From “ecological theory of concepts”

January 8, 2010

I was reading: Gabora, L., Rosch, E., & Aerts, D. (2008). Toward an ecological theory of concepts. Ecological Psychology, 20 (1), 84-116.

Here is what i find interesting and related with my own ecological thinking.

Traditionally concepts have been viewed as internal structures that represent a class of entities in the world. However, increasingly they are thought to have no fixed representational structure, their structure being dynamically influenced by the contexts in which they arise (Riegler, Peschl & von Stein, 1999).

A concept is defined not just in terms of exemplary states and their features or properties, but also by the relational structures of these properties, and their susceptibility to change under different contexts.

We view concepts not as fixed representations or identifiers, but rather as bridges between mind and world that participate in the generation of meaning.

The approach implies a view of mind in which the union of perception and environment drives conceptualization, forging a web of conceptual relations or ‘ecology of mind’.

Rosch’s theory of graded structure categorization (1973): An extensive program of research has demonstrated that the same form of graded structure applies to categories of the most diverse kinds: perceptual categories such as colours and forms; semantic categories such as FURNITURE, biological categories such as a WOMAN, social categories such as OCCUPATION, political categories such as DEMOCRACY, formal categories that have classical definitions such as ODD NUMBER, and ad hoc goal derived categories such as THINGS TO TAKE OUT OF THE HOUSE IN A FIRE.

Categories form around and/or are mentally represented by salient, information rich, often imageable stimuli that become “prototypes” for the category.

Gärdenfors (2000a, b) has introduced a provocative geometrical approach to concepts. He considers not just binary features or properties, but dimensions (e.g. color, pitch, temperature, weight). He defines domain as a set of integrable dimensions that are separate from all other dimensions. The property ‘red’ is a convex domain in a region defined by the integrable dimensions hue, saturation, and brightness.

State Context Property (SCOP) formalism
Using the SCOP formalism, a description of a concept consists of the five elements:
• A set S = {p, q, …} of states the concept can assume.
• A set M = {e, f, …} of relevant contexts.
• A set L = {a, b, …} of relevant properties or features. (Note that contexts can be concepts, as can features.)
• A function v that describes the applicability or weight of a certain feature given a specific state and context. For example, v(p, e, a) is the weight of feature a for the concept in state p under context e.
A function m that describes the transition probability from one state to another under the influence of a particular context. For example, m(f, q, e, p) is the probability that state p under influence of context e changes to the state q, giving rise to the new context f.

In the SCOP approach to concepts we have introduced the notion ‘state of a concept’. For any concept there exists an infinite number of possible states it can be in. An important notion introduced in the SCOP approach is the ground state of a concept. This is the ‘undisturbed’ state of a concept; the state it is in when it is not being evoked or thought about, not participating in the structuring of a conscious experience.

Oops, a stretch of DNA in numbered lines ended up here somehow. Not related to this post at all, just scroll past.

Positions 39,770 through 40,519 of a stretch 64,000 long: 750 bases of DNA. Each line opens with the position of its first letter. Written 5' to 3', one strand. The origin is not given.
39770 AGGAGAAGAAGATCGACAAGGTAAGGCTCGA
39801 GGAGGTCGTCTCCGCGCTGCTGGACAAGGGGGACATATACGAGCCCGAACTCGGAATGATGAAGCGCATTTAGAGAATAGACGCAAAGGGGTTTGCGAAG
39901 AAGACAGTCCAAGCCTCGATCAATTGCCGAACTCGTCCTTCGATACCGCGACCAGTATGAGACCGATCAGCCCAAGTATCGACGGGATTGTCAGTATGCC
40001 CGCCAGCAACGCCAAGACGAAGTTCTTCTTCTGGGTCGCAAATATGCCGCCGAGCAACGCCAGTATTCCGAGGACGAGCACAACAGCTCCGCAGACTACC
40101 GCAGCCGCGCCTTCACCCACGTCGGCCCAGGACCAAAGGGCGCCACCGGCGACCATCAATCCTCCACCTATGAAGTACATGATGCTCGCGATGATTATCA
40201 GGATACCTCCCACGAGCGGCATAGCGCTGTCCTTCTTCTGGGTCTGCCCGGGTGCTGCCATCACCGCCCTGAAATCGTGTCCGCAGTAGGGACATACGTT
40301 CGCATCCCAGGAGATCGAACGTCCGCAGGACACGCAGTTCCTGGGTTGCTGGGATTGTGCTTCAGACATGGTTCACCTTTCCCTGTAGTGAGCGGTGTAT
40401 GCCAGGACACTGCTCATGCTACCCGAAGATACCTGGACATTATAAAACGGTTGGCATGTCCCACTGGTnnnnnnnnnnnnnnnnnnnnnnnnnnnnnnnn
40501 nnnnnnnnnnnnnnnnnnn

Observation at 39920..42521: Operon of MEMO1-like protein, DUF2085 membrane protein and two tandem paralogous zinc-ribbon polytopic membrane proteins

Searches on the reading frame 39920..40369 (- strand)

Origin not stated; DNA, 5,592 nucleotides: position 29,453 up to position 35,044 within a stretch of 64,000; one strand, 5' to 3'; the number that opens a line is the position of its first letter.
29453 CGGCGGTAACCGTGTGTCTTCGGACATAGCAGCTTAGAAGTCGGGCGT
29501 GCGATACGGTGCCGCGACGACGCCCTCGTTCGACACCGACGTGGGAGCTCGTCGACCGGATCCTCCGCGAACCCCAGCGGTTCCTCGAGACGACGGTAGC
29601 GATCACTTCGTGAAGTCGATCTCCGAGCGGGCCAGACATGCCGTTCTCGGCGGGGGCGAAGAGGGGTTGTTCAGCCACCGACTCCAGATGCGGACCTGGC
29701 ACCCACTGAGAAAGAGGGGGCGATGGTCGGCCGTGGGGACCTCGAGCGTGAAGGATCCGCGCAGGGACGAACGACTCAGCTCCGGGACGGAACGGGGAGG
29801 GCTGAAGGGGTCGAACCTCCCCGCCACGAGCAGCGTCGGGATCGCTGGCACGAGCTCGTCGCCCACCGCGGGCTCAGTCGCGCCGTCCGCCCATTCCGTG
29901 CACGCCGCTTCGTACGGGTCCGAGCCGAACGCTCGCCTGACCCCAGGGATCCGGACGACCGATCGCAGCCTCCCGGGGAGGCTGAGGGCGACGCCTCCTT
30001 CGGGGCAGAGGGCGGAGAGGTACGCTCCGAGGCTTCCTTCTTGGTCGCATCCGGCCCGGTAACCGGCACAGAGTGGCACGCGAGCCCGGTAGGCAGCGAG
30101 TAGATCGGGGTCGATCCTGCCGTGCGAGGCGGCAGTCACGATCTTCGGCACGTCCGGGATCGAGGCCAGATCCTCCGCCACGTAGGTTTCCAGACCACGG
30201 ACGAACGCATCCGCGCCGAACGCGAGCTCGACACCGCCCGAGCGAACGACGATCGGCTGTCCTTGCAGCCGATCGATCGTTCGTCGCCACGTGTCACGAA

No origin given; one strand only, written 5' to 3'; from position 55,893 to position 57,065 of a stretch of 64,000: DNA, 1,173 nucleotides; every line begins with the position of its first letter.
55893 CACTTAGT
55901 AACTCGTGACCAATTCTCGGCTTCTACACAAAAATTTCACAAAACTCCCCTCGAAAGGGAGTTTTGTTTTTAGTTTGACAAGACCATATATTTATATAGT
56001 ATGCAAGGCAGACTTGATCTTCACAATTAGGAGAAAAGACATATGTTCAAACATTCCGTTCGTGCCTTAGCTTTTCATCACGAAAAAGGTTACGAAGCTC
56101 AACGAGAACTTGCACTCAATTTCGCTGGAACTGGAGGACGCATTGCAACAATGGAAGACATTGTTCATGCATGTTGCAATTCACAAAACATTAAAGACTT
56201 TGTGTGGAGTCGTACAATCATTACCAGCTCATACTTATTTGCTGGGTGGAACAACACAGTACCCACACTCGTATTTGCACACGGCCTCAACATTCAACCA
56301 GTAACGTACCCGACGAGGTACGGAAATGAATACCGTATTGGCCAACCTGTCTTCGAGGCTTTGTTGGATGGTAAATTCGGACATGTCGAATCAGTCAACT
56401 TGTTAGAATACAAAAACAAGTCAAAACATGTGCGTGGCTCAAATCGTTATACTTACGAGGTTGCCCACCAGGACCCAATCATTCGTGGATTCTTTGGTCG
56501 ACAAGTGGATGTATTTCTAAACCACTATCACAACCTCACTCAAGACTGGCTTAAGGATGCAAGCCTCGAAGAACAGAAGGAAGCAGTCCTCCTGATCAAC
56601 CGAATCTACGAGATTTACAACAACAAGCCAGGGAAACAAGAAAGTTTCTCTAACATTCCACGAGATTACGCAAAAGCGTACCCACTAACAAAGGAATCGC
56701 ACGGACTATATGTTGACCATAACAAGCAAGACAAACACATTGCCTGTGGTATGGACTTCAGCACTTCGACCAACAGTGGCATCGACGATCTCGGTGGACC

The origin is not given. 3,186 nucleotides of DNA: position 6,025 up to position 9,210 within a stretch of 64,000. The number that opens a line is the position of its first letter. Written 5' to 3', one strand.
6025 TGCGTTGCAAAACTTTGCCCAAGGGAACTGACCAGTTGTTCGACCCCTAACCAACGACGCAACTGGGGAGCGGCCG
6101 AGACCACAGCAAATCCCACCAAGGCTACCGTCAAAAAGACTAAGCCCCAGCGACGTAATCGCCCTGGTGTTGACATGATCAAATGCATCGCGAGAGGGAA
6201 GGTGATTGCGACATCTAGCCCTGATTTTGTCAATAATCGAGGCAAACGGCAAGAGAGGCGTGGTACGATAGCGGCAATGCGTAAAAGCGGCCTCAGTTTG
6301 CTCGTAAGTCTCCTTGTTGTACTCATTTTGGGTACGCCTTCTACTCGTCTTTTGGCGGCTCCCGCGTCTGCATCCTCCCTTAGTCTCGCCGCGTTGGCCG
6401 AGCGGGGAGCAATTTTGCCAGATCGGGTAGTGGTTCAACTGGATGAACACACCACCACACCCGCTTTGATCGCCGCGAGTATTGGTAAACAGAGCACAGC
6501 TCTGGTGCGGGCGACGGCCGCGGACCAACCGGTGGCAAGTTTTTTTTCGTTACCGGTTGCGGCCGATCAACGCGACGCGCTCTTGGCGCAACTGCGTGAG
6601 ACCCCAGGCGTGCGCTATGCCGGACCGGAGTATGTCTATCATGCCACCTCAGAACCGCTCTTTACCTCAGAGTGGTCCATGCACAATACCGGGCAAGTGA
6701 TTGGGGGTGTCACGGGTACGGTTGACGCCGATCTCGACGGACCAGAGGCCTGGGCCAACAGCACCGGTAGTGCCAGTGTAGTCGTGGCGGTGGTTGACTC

We say that a context e evokes a change of state in the concept, from a state p to a state q. Borrowing terminology from quantum mechanics we refer to this change of state as collapse. A change of state of a concept that occurs during collapse may in turn change the context.

When a concept interacts with a specific context, it is immediately projected out of the ground state to another state. This means that the ground state is a theoretical construct, such as for example the state of a physical system in empty space. Indeed, one never experiences a concept in its ground state, since always there is
some context present. It is similar to the fact that a physical system is never in empty space. The properties that are actual in the ground state are the characteristic properties of the concept. The influence of context on the state of a concept can be such that even characteristic properties of a concept disappear if the concept is transformed into a new state under the influence of a context.

Each concept (or constellation of concepts) can be considered a context (however unlikely) of another, and highly probable states of one concept can become included as improbable states of another.

Rosch, E. (1973). Natural Categories, Cognitive Psychology, 4, 328-350.
Gärdenfors, P. (2000a). Concept combination: A geometric model. In Blackburn, Braisby, & Shimojima (Eds.) Logic, Language and Computation: Volume 3 (pp. 129-146), CSLI Publications.
Gärdenfors, P. (2000b). Conceptual Spaces: The Geometry of Thought. Cambridge MA: MIT Press.
Riegler, A. Peschl, M. & von Stein, A. (1999). Understanding representation in the cognitive sciences. Dordrecht Holland: Kluwer Academic.


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